With or without her Canary Cry, with or without her trademark fishnets, DC’s Black Canary is a force to be reckoned with. Formerly the leader of the Justice League and currently leading up the New 52-era Birds of Prey squad, this heroine that Denny O’Neill once dubbed the Girl Gladiator is a key part of the DCU and one of superhero comics’ most definitive female icons. And she’s more than just a blonde street-fighter, and in near 70 years she’s been in comics she’s had a whirlwind of adventures as a solo star, a team member, and alongside her one-time husband Green Arrow.
Debuting in the pages of 1947′s Flash Comics #86, the original Black Canary (Dinah Drake) was introduced by Robert Kanigher and Carmine Infantino as a super-hero working undercover to infiltrate a criminal gang. Originally nothing more than a supporting character to the Johnny Thunder serial, in just a couple months the Black Canary took over that feature spot and had her origin fleshed out as a raven-haired florist who was dating a Gotham City police detective named Larry Lance. Dinah joins the top superhero team of the time, the Justice Society of America, and becomes one of its staunchest members. This original Black Canary and her beau Larry Lance eventually married, giving birth to a daughter named Dinah Lance. Although this younger Dinah grew up surrounded by the JSA as friends of the family, her mother — the original Black Canary — forbade her from becoming a crime-fighter, which led to her going out on her own and learning how to fight from various experts such as Wildcat, eventually becoming, according to Oracle, superior to Batman in pure fighting. Eventually taking up her mother’s mantle as Black Canary, the younger Dinah joined the Justice League of America and even served as its leader for a time. She’s best known, however, as one of the founders of the female-centric team the Birds of Prey, co-founded with Oracle and Huntress.
The Black Canary Archives, Vol. 1: As the sole solo comic collection of Black Canary stories by DC so far (hint hint), this Archive Edition is by default one of the best places to go to get started with her. Good thing they had some great comics to include in this. This collection focuses on the original iteration, Dinah Drake, with her run in the back-up stories of Flash Comics in the late 40s and on to a great assortment of solo and team-up stories from the 60s and 70s. Included in this is the iconic story writer/artist Alex Toth did from Adventure Comics, summing up the fighting spirit of Dinah without pulling back on the inherent sexiness of the costume and the character.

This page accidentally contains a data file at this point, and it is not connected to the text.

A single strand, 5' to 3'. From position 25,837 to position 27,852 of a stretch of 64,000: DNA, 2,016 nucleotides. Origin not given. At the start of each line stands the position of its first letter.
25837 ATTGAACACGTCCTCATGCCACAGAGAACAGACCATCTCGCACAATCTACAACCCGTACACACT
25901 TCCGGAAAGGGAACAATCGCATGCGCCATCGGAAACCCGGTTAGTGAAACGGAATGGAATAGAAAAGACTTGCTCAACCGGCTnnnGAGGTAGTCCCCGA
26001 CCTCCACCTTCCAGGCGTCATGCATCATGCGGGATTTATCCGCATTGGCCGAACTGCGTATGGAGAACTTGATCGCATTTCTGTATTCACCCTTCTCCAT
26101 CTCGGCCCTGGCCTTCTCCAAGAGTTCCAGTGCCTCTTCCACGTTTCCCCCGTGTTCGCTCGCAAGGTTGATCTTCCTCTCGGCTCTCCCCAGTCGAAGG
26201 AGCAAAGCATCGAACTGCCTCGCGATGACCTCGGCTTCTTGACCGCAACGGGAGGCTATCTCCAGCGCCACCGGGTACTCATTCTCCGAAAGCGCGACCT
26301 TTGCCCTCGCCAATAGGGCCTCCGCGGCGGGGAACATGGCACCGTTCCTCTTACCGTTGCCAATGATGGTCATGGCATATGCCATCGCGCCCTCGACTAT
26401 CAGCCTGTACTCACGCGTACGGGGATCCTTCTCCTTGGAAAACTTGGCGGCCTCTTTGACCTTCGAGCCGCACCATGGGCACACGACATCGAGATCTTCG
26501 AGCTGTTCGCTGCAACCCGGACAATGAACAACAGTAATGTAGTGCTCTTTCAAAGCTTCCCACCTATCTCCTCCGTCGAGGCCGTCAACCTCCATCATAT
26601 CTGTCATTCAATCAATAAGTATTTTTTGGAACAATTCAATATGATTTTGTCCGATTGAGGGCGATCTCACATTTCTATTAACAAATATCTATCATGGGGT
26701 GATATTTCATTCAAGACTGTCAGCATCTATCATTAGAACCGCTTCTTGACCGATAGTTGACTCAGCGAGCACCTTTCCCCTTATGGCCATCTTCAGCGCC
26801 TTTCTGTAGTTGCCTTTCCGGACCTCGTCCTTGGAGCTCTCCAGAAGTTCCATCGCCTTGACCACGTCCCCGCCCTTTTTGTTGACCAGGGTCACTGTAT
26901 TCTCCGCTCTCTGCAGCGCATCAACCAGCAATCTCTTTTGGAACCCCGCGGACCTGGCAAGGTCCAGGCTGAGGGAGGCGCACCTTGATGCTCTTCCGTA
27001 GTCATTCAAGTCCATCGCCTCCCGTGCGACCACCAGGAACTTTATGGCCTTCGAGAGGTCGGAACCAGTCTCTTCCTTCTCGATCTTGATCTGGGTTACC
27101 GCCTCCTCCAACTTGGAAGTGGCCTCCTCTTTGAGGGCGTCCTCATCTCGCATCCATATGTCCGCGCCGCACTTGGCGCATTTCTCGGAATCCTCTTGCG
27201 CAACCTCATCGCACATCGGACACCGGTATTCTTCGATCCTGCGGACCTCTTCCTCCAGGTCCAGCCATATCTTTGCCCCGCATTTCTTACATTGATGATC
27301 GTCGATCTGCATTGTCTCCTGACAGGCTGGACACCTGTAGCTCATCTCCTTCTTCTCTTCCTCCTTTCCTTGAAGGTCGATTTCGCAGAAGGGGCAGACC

Birds Of Prey: Of Like Minds: This collection pulls together the first set of stories from the Birds of Prey series by writer Gail Simone, who can be pointed to as Black Canary’s definitive writer in the modern era. This collection shows Dinah and Oracle trying to bring the Huntress back in the fold while also squaring off with Savant. Although people might associate Green Arrow as Black Canary’s best partner, I’d throw that off and point to Oracle (now Batgirl again) as the best team-mate Dinah could ever have and this story shows that.
Green Arrow / Black Canary: For Better Or Worse: This 2007 collection by DC aims to pull together the various threads of Dinah’s relationship with Green Arrow into a single cohesive package, and while it’s far from perfect it is the best standalone look at their partnership and courtship. Instead of merely collecting an assortment of BC/GA stories, DC editors went for something unique and collected snippets and pieces of various stories in trying to draw out a larger narrative. Although it fails to show their first glimmer of romance from Green Lantern / Green Arrow, it does hit on most of the other highs and lows of their relationship from 1969 to 2007.
JLA Year One: Black Canary’s role in the Justice League is overlooked by most in the modern era, but she remains a key pillar in the team for me and loads of other fans. This great miniseries by Mark Waid, Brian Augustyn and Barry Kitson boils down the essentials of the team in a revamped origin that bravely (and almost defiantly) keeps Batman and Superman’s role to a minimum and focuses on Black Canary, Martian Manhunter and other characters who usually sit in their shadows. Waid really does a lot to flesh out Dinah Lance here, as a member of the JLA but also someone with allegiance and respect for their predecessors in the JSA.
Black Canary / Oracle / Huntress, Birds Of Prey: Complicated title, but easy description — the founding of the Birds of Prey. At first this was merely a one-time team-up, but it soon steamrolled into something special and long-lasting. Written by Chuck Dixon (who went on to write the title for several years), he positioned Black Canary as an empassioned and optimistic hero who found the former Batgirl Barbara Gordon, now working under the moniker or Oracle, an idea counter-point and support system to carry out her goals.